November 23, 2005
Thanksgiving Commercial Free
My friend -- my very nice friend -- has sent me a Thanksgiving card.
It is an e-mail card, but a Thanksgiving card nonetheless. I think
it is the second Thanksgiving card of my life. With any luck it
will be the last.
I hope my
friend does not take offense. But the one thing I cherish about
Thanksgiving is that it has remained commerce-free. Almost all
the other holidays, especially Christmas, have been corrupted
by commercialism. Even Thanksgiving is threatened by its proximity
to Christmas -- with the sinisterly named ``Black Friday,'' when
shoppers arrive before dawn to save a buck or two. But as they
stampede through the doors, as they elbow one another out of the
way, as their greed distorts their faces, I have to remind myself
that this is about the Christmas that is coming and not the Thanksgiving
that has past. I also have to remind myself that, no matter what
some conservative commentators say, something other than liberals
has despoiled Christmas.
have suffered accordingly. Halloween was once a golden opportunity
to run amok -- to wish for no treat so that the trick could be
performed. Now it has been corrupted into a sweet national costume
party, an event without menace or meaning, an excuse to dress
as something you're not, which is what most of us do most of the
time anyway -- i.e., middle-aged people in tight jeans, kids in
tight jeans, Al Roker in jeans of any kind and all sorts of people
with studs in their noses and rings in their lips. What do they
wear on Halloween?
Day, which once marked a real event -- the end of World War I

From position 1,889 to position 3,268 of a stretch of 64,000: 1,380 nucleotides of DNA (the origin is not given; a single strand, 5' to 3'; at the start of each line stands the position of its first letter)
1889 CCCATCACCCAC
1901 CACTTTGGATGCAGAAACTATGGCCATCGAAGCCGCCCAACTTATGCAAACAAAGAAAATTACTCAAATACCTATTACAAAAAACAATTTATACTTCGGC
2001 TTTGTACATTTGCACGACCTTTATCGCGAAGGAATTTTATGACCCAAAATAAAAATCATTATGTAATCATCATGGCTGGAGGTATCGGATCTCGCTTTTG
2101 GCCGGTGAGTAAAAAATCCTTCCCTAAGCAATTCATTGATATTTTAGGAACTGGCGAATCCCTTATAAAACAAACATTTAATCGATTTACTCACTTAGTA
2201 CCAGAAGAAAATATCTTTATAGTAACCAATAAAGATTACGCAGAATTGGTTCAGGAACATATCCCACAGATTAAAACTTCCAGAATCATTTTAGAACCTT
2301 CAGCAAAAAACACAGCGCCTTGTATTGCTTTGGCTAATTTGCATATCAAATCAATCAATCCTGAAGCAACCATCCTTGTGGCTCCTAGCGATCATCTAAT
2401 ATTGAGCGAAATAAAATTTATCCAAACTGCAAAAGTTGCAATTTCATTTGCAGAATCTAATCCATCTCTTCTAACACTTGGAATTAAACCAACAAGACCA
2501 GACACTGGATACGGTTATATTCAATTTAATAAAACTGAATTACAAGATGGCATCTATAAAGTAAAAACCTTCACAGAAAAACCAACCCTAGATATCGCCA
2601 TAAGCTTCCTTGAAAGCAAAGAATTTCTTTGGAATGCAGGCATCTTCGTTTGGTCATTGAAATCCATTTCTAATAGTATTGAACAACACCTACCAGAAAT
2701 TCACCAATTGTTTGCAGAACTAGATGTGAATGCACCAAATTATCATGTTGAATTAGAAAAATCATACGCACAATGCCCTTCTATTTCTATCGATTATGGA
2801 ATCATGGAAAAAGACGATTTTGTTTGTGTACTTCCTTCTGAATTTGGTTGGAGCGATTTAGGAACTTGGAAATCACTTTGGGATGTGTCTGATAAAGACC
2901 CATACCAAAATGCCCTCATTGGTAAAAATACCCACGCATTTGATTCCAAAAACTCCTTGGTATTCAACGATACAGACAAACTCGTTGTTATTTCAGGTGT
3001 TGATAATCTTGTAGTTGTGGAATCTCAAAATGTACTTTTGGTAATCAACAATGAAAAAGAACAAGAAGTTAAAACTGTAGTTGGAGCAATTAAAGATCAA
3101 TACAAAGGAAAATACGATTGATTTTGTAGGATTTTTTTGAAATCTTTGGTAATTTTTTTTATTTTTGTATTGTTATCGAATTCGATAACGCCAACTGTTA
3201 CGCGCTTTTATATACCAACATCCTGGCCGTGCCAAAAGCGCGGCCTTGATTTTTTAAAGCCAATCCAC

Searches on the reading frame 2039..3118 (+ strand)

-- has now been amorphisized (OK, I made up the word) into this
thing we call Veterans Day. It celebrates veterans, which means
it celebrates something so amorphous it's hard to say what or
who is being celebrated. Heroes? Not really. Combat experience?
Not that, either. A lifetime of military service? No, too restrictive.
So it's just anyone who was ever in the military. Yes, that's
it. Is it any wonder no one much pays any attention -- or, for
that matter, notices that the day lacks an apostrophe?
and Abraham Lincoln's birthdays have now become one event. Feb
22 and Feb. 12 have been squished into a single day, the third
Monday in February. The tragedy and greatness of Lincoln, the
aloofness and majesty of Washington, have been subsumed into some
grand excuse to dress up an actor in a wig so that cars can be
sold. The reality of these men has been erased, smudged into something
meaningless: another wretched shopping day. Every time I see a
commercial with someone dressed as George Washington hawking a
Toyota, I want to bomb Tokyo all over again. Cut it out!
Only a few
holidays remain more or less sacrosanct. July 4, although widely
disrespected by auto dealers and other such criminals, retains
a vestigial meaning as Independence Day. In some places, the Declaration
of Independence is still read, a document so radical that if it
were introduced into the current Congress, Republicans would bottle
it up in committee. Memorial Day, too, manages a fading dignity,
although it is mostly marked as the beginning of summer. As for
Labor Day, it merely ends the summer, its original meaning almost
-- it is still home and family and turkey and a moment wondering
about the wonder of it all. It is above all about my mother, Pearl,
a remarkable 93, and the family she has gathered around her. It
is a moment to honor the memory of my father, who lives long after
his death in the occasional dream and the odd moment when I remember
to call him -- and then remember there is no one to call. It is
about the words my sister always says when we sit down to eat.
She always gives thanks.
So I say
to my friend, thank you for thinking of me on Thanksgiving, but,
please, no more cards. This is a very rare day. It celebrates
a concept -- not a person, not a group, not an event. It is wholly
and entirely about gratitude -- about the dumb luck that befell
those of us who are Americans and were raised, whether in comfort
or not, in a land of feisty, free people. Keep the day free of
commercialism. When you really care enough to send the very best,
please, for Thanksgiving, send nothing at all.
2005, Washington Post Writers Group